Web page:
Job Title: Associate Professor of Physics, University of Alberta
Why He’s Top 40: Heinke’s research into the nature of neutron stars has catapulted him onto the international radar.
Key To Success: “You have to be prepared and then, when an opportunity comes along, you snag it.”
There’s a tiny pinprick on Craig Heinke’s laptop near the middle of a decal depicting his favourite supernova, Cassiopeia A. His research into this inconspicuous bright spot has earned the scientist and University of Alberta associate professor of physics international acclaim and the attention of NASA.
Heinke says that teeny dot is actually the size of Edmonton and the mass of our sun.
Using data from mostly x-ray telescopes, like the Earth-orbiting Chandra X-Ray Observatory, to learn about them, Heinke and collaborator Wynn Ho determined that this particular neutron star has a thin layer of gaseous carbon over its surface.
What’s more, they discovered that the star’s superfluid core (matter that behaves like liquid with zero viscosity) is cooling at a very rapid rate. Their work, published between 2009 and 2011, offers scientists a better understanding of neutron stars and an insight into particle interactions in high-density matter. The findings sparked two major press releases from NASA and are being used as justification to keep funding Chandra.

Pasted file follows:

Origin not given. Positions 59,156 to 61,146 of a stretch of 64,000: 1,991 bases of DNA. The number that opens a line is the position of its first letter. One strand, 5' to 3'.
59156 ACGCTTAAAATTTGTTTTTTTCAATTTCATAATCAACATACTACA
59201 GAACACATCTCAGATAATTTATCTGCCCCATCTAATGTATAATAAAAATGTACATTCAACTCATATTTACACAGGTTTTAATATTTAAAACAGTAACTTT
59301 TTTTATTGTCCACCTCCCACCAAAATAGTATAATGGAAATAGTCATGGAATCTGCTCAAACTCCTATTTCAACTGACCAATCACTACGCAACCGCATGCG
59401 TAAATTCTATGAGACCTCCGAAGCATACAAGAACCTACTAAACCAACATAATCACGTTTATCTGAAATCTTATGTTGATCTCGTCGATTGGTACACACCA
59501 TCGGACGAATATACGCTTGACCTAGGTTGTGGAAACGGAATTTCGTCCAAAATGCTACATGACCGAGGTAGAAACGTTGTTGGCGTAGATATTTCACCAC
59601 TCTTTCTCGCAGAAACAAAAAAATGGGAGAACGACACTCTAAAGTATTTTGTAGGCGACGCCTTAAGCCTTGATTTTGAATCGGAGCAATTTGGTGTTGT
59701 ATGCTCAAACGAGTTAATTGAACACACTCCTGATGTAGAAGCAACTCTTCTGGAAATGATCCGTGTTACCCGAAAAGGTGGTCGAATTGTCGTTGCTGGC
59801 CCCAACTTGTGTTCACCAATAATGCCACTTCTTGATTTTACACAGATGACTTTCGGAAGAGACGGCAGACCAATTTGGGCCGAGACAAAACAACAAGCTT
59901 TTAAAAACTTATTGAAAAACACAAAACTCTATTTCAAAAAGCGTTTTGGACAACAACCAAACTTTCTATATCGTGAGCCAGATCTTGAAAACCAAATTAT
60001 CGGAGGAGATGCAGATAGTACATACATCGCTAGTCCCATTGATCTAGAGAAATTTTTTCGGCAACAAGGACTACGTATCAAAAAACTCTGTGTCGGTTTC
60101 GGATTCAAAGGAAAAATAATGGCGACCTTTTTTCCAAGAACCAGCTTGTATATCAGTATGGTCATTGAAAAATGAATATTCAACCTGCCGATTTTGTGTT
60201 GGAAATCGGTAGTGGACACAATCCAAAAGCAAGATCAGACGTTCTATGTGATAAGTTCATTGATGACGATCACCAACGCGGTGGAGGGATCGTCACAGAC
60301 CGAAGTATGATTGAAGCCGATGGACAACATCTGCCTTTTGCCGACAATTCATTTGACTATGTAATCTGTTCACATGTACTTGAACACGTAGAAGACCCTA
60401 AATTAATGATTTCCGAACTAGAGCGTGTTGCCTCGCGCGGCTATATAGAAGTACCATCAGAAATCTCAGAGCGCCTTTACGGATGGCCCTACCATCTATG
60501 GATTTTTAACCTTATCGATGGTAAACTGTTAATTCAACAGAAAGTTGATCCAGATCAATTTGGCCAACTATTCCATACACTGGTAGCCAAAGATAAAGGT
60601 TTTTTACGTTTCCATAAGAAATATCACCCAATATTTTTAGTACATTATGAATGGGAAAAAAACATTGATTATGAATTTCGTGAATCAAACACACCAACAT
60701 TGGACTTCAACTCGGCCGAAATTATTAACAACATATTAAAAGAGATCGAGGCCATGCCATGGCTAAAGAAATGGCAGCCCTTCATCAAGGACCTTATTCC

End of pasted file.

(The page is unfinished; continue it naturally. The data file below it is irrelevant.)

Heinke, who holds a PhD in astrophysics from Harvard, grew up in rural Oregon where he fell in love with space at an early age. While he wasn’t able to see many stars in the perpetually overcast Pacific Northwest, he and his brother made up for it by laying scale models of the solar system across the property using sports balls of varying sizes.
During a two-year stint in the Peace Corps following his undergraduate degree, where he taught math, science, world history and English literature to secondary students in Africa, he spent evenings outside with binoculars trained at the night sky, its clarity increased with the altitude of the location.
Now, Heinke is dedicated to generating the same excitement he felt as a child, in others. He speaks about the life cycles of stars or the mysteries of black holes with elementary students, high-school physics teachers andsenior citizens with equal enthusiasm, hoping to inspire an interest in astronomy – the “gateway drug” to the sciences. In fact, Heinke says, an interest in science isn’t just fun for those involved, it’s “critical for solving problems in our future.”
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